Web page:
Greek (GREK)

GREK 015 Elementary Modern Greek I

This course is designed for students with no prior knowledge of the modern Greek Language. Instructions are theme based and is supported by a Textbook as well as other written or audiovisual material. It provides the framework for development of all communicative skills (reading, writing, comprehension and speaking) at a basic level. The course also introduces students to aspects of Modern Greek culture that are close to students' own horizon, while it exposes them to academic presentations of Greek history, arts, and current affairs. Quizzes, finals and short individual work with presentation are the testing tools. The completion of this unit does NOT satisfy the language requirement.

For BA Students: Language Course

Taught by: Tsekoura

Course not offered every year

Activity: Lecture

1 Course Unit

Notes: Offered through Penn Language Center.

GREK 016 Elementary Modern Greek II

Continuation of Elementary Modern Greek I, with increased emphasis on reading and writing.

For BA Students: Language Course

Taught by: Tsekoura

Course not offered every year

Prerequisites: GREK 015 or equivalent.

Activity: Lecture

1 Course Unit

Notes: Offered through Penn Language Center . this section is reserved for heritage learners or by permission of instructor.

GREK 017 Intermediate Modern Greek I

This course is designed for students with an elementary knowledge of Demotic Modern Greek, and aims mainly at developing oral expression, reading and writing skills.

For BA Students: Language Course

Taught by: Tsekoura

Course not offered every year

Prerequisites: GREK 015 and 016 or equivalent.

Activity: Lecture

1 Course Unit

Notes: Offered through Penn Language Center.

GREK 018 Intermediate Modern Greek II

Further attention to developing oral expression, reading, and writing skills for students with knowledge of Demotic Modern Greek.

For BA Students: Last Language Course

Taught by: Tsekoura

Course not offered every year

Prerequisites: GREK 015, 016, and 017 or equivalent.

Activity: Lecture

1 Course Unit

Notes: Offered through Penn Language Center .

GREK 101 Elementary Classical Greek I

Intensive introduction to Classical Greek morphology and syntax. This course includes exercises in grammar, Greek composition, and translation from Greek to English. Emphasis is placed upon developing the ability to read Greek with facility.

For BA Students: Language Course

Taught by: Nishimura-Jensen

Course usually offered in fall term

Activity: Seminar

1 Course Unit

GREK 102 Elementary Classical Greek II

Students complete their study of the morphology and syntax of Classical Greek. We begin the semester with continuing exercises in grammar and translation, then gradually shift emphasis to reading unadapted Greek texts.

For BA Students: Language Course

Taught by: Nishimura-Jensen

Course usually offered in spring term

Prerequisites: GREK 101 or equivalent.

Activity: Seminar

1 Course Unit

GREK 105 Modern Greek

Activity: Lecture

1 Course Unit

GREK 112 Intensive Elementary Classical Greek

An introduction to the ancient Greek language for beginners, with explanation of basic grammatical concepts and intensive exercises in reading and writing. Ideal for undergraduates or graduate students from Penn or elsewhere with some background in learning other languages, or who need to learn Greek rapidly. The course covers the first year of college-level Greek, equivalent to GREK 101 + GREK 102 at more than twice the normal pace. For further information on Penn's Greek curriculum, visit the Classical Studies department website.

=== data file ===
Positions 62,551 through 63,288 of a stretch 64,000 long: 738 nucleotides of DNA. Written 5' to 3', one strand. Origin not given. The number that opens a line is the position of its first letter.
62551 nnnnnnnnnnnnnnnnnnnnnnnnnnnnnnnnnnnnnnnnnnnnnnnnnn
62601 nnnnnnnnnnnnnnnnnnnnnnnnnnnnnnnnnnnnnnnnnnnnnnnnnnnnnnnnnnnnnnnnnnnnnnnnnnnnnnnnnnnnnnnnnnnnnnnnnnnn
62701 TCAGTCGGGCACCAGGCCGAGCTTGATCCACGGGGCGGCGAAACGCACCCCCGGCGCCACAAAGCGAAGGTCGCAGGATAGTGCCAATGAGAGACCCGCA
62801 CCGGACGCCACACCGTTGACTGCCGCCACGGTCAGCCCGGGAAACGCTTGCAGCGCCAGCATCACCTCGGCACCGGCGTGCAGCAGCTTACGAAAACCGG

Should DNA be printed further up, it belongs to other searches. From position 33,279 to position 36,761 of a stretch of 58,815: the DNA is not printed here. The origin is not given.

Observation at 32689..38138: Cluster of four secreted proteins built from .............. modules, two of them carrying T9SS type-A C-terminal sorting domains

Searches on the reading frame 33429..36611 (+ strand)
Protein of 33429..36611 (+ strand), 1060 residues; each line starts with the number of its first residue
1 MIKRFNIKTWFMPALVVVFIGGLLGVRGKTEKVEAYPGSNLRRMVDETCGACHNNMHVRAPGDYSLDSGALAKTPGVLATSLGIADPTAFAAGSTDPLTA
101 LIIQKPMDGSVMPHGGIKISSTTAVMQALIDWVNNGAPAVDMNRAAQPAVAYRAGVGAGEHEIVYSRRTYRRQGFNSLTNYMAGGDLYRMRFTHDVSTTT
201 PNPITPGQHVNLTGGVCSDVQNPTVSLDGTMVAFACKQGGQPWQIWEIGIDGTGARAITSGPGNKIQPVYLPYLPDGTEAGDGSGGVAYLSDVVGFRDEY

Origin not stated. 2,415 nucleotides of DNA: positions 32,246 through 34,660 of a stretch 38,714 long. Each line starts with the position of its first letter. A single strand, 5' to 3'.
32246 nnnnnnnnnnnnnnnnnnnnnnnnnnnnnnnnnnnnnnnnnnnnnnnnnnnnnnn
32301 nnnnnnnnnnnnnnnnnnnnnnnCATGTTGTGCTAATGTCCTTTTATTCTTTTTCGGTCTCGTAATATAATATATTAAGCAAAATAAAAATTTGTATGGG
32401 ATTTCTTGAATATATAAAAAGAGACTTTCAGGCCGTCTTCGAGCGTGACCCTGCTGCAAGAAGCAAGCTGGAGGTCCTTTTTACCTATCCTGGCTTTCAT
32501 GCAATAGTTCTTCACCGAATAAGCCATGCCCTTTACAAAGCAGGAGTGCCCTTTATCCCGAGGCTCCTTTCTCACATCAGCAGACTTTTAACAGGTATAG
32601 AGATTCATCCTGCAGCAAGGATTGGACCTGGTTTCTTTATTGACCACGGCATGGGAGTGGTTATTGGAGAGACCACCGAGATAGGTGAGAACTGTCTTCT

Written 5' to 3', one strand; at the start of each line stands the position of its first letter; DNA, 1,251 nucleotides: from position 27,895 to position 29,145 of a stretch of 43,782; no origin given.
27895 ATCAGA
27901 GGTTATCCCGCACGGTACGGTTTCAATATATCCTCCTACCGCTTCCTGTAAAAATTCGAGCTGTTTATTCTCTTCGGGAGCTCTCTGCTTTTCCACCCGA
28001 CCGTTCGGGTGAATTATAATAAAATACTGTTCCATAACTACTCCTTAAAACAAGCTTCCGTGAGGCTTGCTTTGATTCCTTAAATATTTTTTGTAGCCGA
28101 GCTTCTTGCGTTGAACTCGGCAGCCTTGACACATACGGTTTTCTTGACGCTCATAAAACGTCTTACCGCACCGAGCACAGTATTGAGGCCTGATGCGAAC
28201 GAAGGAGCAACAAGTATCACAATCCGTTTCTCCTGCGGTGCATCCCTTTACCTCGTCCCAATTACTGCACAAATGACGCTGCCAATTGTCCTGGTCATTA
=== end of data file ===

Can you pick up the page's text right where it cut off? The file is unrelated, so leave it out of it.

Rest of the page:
Course usually offered summer term only

Activity: Seminar

2 Course Units

GREK 115 Greek/Heritage Speakers I

This course is intended to help Heritage Speakers or student with prior knowledge of conversational modern Greek (or even Ancient Greek) to refresh or enrich their knowledge of modern Greek and who would not be a good fit for the elementary or intermediate classes. A theme based textbook and instructions along with a comprehensive overview of grammar as a whole is presented while original text, songs, video and other media are used in order to augment vocabulary and increase fluency in modern Greek. Students are expected to properly use the language, do theme-based research on the themes examined and provide written work on various subjects and make conversation in class. Presentations on researched topics account for final exam.

For BA Students: Language Course

Taught by: Tsekoura

One-term course offered either term

Activity: Lecture

1 Course Unit

GREK 116 Greek/Heritage Speakers II

It is the continuation of GREK 115 with completing Grammar (passive voice as well as unusual nouns and adjectives etc.,) and adding more challenging reading and writing material. The completion of this course satisfies the language requirement. ALL students completing the HSI GREK 115 are eligible toenroll. ALL OTHERS will have to take a placement test.

For BA Students: Last Language Course

Taught by: Tsekoura

Course usually offered in spring term

Activity: Lecture

1 Course Unit

GREK 203 Intermediate Classical Greek: Prose

This course is for those who have completed Ancient Greek 102, Greek 112 or equivalent. You are now ready to begin reading real Greek! We will read a selection of passages from Greek prose authors, focusing on language and style.

For BA Students: Language Course

Course usually offered in fall term

Prerequisites: GREK 102, GREK 112 or equivalent

Activity: Seminar

1 Course Unit

GREK 204 Intermediate Classical Greek: Poetry